THE SPIRIT OF WONDER

Community connections through storytelling; sharing of self-reflection, and personal narrative.

 

Email: drsls@bu.edu ​​

 

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Our Research

A letter from the Principal Investigator 

 

My name is Dr. Stacy Scott, and I’d like to welcome you to The Spirit of Wonder project, an idea which has been formulating in my mind for several years. This project is informed by my travels, consulting work, and background in education and psychology.  I hope this project brings us together across borders and cultures everywhere.

 

I have had an extensive career in education beginning as a teacher at the middle school level and director of diversity programs for 15 years; as a psychologist, training, coaching and consulting to schools and their leadership for 21 years; and, finally as a superintendent and associate superintendent of schools for nine years. My first book and signature workshop named Making Equity Work was the focus of my work for many years. I have focused on bringing concerns of equity in education to light for the past 30 years.

 

Having worked with diverse communities internationally, this project also emerges from my belief in the power of people and my desire to bring this power to light. This is my wish for The Spirit of Wonder project.  Join me in this effort.

 

I look forward to a fruitful collaboration!

Dr. Stacy Scott

 

 

Library of Resources

Below is a list of resources which you can review to get you situated in our work of self-authorship and adult development, qualitative research, and storytelling. The Spirit of Wonder project is inspired by these works and seeks to contribute to these fields of research. 

 

Self-Authorship and Adult Development 

Brief Summary 

 

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Useful Links

Self Authorship is about defining and reshaping (authoring) what you believe (epistemology), your sense of self (intrapersonal), and your relationships with others (interpersonal), rather than uncritically accepting them from other people.

All three dimensions are critical for the construction of a self-authored system.

  • How/what do I know? (Beliefs) — Generating and coordinating one’s own beliefs, values and internal loyalties, rather than depending on external influences for shaping one’s thoughts.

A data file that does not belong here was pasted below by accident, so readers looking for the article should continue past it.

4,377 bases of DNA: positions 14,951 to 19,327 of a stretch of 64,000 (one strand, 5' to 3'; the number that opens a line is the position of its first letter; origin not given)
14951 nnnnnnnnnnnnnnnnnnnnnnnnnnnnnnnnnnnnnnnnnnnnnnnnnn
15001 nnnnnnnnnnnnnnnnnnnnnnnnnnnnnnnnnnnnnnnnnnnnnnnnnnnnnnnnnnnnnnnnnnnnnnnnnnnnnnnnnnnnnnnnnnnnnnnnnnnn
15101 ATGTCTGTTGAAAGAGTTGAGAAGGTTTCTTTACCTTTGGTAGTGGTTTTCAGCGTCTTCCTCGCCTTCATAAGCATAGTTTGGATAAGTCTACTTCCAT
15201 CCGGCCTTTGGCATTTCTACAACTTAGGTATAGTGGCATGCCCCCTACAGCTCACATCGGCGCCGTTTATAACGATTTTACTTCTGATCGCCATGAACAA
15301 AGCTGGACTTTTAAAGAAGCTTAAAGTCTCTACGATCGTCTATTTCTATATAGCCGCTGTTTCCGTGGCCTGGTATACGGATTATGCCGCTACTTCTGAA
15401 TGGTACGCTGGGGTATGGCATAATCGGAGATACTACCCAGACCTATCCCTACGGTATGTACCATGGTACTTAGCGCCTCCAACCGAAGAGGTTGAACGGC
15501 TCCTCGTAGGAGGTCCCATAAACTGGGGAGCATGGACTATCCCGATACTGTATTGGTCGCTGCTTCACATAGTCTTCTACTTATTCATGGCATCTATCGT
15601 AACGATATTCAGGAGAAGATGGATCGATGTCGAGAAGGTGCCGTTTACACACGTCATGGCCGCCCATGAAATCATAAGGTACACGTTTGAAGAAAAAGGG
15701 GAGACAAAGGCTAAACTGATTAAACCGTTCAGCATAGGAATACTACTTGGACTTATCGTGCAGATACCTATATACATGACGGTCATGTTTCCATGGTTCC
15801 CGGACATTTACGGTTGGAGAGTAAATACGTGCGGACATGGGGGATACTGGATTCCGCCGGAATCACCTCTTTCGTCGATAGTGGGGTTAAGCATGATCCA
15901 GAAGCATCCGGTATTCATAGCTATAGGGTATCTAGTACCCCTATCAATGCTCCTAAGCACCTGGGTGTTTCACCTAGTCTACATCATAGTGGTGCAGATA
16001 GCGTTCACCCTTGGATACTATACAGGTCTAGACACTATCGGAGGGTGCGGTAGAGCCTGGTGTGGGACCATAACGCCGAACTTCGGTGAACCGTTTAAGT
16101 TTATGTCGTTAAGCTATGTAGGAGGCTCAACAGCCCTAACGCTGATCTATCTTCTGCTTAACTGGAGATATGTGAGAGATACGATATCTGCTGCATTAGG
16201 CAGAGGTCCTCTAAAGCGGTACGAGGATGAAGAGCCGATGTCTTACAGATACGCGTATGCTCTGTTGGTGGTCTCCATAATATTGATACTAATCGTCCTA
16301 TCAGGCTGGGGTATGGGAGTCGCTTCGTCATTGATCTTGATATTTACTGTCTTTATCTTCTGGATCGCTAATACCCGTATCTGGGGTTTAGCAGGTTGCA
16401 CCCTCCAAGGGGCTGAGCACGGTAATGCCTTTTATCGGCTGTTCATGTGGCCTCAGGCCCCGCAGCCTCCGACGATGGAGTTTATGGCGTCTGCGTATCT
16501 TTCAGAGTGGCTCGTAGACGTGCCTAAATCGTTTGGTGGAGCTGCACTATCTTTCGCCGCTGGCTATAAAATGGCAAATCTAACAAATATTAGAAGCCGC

• Who am I? (Intrapersonal) — Being concerned with personal integrity - aligning actions with values.

  • How do I want to construct relationships with others? (Interpersonal) — Thinking about feelings and relationships instead of being subject to them.

The key is to view your ‘self’ as object — i.e. something that can be evaluated, analyzed and understood.  (Natali Morad)

 

Conducting Qualitative Research 

Brief Summary

 

Useful Resources

There is no one qualitative method, but rather a number of research approaches which fall under the umbrella of ‘qualitative methods’. The various social science disciplines tend to have different conventions on best practice in qualitative research. However SS&M has prepared the following general guidance for the writing and assessment of papers which present qualitative data (either alone or in combination with quantitative methods). General principles of good practice for all research will also apply. (Guidelines for Qualitative Papers)

 

Guidelines for qualitative research papers can be found here:

 

 

Guidelines for conducting a literature review can be found here:

 

Storytelling

Brief Summary

 

 

 

 

 

 

 

 

 

 

 

 

Useful Resources

Storytelling is powerful for a wide variety of reasons. We are social creatures who regularly affiliate with strangers, stories are an effective way to transmit important information and values from one individual or community to the next. Stories that are personal and emotionally compelling engage more of the brain, and thus are better remembered, than simply stating a set of facts. 

 

Emotional simulation is the foundation for empathy and is particularly powerful because it allows us to rapidly forecast if people around us are angry or kind, dangerous or safe, friend or foe. This keeps us safe but also allows us to rapidly form relationships. The ability to quickly form relationships allows humans to engage in the kinds of large-scale cooperation that builds massive bridges and sends humans into space.  

 

By knowing someone’s story—where they came from, what they do, and who you might know in common—relationships with strangers are formed. (Paul J. Zak)

 

 

  • Strategies for Conducting Qualitative Research

  • How Stories Change the Brain  

  • Storytelling as a Qualitative Method for IS Research: Heralding the Heroic and Echoing the Mythic

Relationships are formed by knowing someone's story, where they came from, what they've experienced along the way, and what they aspire to in the future.